I am honored today to share an excerpt from All The Ways We Said Goodbye by THE trio, Beatriz Williams, Lauren Willig and Karen White. This gorgeous novel will publish on January 14, 2020 from William Morrow. Each of these authors are amongst my favorites. Thankfully they are each very prolific offering the world so many fabulous books! A novel set at the Ritz in Paris through World War I and II through 1960’s, yes please!
About All The Ways We Said Goodbye
Isn’t it gorgeous? That red coat! Pre-order it here.
The New York Times bestselling authors of The Glass Ocean and The Forgotten Room return with a glorious historical adventure that moves from the dark days of two World Wars to the turbulent years of the 1960s, in which three women with bruised hearts find refuge at Paris’ legendary Ritz hotel.
The heiress . . .
The Resistance fighter . . .
The widow . . .
Three women whose fates are joined by one splendid hotel
France, 1914. As war breaks out, Aurelie becomes trapped on the wrong side of the front with her father, Comte Sigismund de Courcelles. When the Germans move into their family’s ancestral estate, using it as their headquarters, Aurelie discovers she knows the German Major’s aide de camp, Maximilian Von Sternburg. She and the dashing young officer first met during Aurelie’s debutante days in Paris. Despite their conflicting loyalties, Aurelie and Max’s friendship soon deepens into love, but betrayal will shatter them both, driving Aurelie back to Paris and the Ritz— the home of her estranged American heiress mother, with unexpected consequences.
France, 1942. Raised by her indomitable, free-spirited American grandmother in the glamorous Hotel Ritz, Marguerite “Daisy” Villon remains in Paris with her daughter and husband, a Nazi collaborator, after France falls to Hitler. At first reluctant to put herself and her family at risk to assist her grandmother’s Resistance efforts, Daisy agrees to act as a courier for a skilled English forger known only as Legrand, who creates identity papers for Resistance members and Jewish refugees. But as Daisy is drawn ever deeper into Legrand’s underground network, committing increasingly audacious acts of resistance for the sake of the country—and the man—she holds dear, she uncovers a devastating secret . . . one that will force her to commit the ultimate betrayal, and to confront at last the shocking circumstances of her own family history.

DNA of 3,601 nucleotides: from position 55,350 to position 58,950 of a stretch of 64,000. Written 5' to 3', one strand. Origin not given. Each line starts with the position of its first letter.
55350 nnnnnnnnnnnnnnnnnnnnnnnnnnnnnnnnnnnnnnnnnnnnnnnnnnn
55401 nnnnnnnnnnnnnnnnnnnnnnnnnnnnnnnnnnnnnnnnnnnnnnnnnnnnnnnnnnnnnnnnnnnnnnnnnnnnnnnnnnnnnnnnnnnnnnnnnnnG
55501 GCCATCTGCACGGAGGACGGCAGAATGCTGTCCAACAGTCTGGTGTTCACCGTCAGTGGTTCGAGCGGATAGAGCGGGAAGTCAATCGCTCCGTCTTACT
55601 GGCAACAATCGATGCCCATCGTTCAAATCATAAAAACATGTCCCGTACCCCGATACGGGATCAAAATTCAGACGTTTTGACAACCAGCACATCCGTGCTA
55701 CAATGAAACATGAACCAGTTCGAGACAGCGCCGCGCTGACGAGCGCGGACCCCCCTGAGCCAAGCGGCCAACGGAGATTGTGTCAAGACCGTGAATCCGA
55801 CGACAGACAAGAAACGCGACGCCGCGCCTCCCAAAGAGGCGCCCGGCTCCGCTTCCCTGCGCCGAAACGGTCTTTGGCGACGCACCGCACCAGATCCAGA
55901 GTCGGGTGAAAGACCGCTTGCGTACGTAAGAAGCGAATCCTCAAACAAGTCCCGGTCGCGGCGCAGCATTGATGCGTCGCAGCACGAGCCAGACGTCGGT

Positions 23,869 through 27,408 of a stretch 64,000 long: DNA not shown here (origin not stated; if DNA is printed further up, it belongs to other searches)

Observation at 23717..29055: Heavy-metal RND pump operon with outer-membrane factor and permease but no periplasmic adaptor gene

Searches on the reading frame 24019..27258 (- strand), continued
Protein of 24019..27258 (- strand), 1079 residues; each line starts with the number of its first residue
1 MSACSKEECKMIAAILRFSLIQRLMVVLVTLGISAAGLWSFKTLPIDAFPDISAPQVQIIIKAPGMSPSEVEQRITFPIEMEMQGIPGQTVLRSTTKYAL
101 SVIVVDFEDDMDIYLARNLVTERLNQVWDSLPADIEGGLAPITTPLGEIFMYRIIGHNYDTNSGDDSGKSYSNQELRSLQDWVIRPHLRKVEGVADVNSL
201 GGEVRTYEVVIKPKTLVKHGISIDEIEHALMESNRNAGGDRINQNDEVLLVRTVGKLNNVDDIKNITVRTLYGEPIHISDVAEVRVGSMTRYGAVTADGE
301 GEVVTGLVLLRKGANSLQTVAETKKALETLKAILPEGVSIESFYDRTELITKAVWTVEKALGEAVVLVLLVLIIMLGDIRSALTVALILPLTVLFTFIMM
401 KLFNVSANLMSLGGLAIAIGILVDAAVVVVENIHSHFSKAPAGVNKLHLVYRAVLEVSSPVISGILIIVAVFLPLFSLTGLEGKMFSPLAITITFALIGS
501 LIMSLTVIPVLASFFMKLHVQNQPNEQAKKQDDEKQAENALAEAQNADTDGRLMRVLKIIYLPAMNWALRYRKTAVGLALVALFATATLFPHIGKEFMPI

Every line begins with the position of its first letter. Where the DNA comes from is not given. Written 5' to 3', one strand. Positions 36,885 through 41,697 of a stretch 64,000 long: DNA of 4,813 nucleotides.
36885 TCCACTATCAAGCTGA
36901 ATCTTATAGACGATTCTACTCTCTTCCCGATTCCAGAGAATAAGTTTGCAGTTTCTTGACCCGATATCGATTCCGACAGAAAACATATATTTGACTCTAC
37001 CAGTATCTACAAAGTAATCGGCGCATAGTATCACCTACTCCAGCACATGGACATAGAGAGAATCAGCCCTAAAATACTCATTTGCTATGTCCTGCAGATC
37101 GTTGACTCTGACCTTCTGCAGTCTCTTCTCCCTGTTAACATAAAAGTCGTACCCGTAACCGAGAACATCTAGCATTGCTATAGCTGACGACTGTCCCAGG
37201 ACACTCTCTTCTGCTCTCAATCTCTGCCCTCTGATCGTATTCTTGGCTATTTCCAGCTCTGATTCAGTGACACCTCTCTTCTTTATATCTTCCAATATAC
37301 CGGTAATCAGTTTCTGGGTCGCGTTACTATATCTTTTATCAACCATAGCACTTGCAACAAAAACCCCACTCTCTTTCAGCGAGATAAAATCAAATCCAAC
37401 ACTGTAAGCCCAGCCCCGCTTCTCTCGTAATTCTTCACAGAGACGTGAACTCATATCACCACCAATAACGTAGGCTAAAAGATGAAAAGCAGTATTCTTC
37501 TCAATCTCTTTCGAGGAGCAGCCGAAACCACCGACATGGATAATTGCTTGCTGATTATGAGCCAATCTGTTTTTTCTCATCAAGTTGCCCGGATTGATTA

France, 1964. For Barbara “Babs” Langford, her husband, Kit, was the love of her life. Yet their marriage was haunted by a mysterious woman known only as La Fleur. On Kit’s death, American lawyer Andrew “Drew” Bowdoin appears at her door. Hired to find a Resistance fighter turned traitor known as “La Fleur,” the investigation has led to Kit Langford. Curious to know more about the enigmatic La Fleur, Babs joins Drew in his search, a journey of discovery that that takes them to Paris and the Ritz—and to unexpected places of the heart. . . .
All The Ways We Said Goodbye Excerpt
I was awakened by the sound of the heavy slap of something hitting the table by my head. My head jerked up, and I regretted the quick movement as my neck revolted from being in an awkward position all night. My lap was cold, my canine companion having long since deserted me to the more comfortable confines of his bed and was enjoying the heat of the cast-iron stove that had apparently been lit.
“You shouldn’t be sleeping in the kitchen, Mrs. Langford. It’s not proper.”
I blinked up into the pinched face of Mrs. Finch, the housekeeper’s eyes enlarged by the thick lenses of her glasses causing her face to resemble her namesake. She was of an indeterminate age, the tightly permed hair and shapeless house dresses giving no clue as to her exact age. Mrs. Finch’s mother had been the housekeeper at Langford Hall for years until she’d moved to a cottage closer to the village and Mrs. Finch had taken over. Her mother had been called Mrs. Finch, too, and I rather hoped it was because the name came with the position rather than because of any improprieties in the family tree.
I blinked again, staring at the stack of post that had been dropped on the table beside me. “I’m sorry, Mrs. Finch. I just wanted to rest my eyes for a moment…”
“You were up wandering again, is more like,” Mrs. Finch said between tight lips. She jutted a pointed chin at the post. “That’s been piling up for a week now. I’ll put the kettle on and bring your tea and toast to the breakfast room where you’ll be more comfortable sorting through it all.”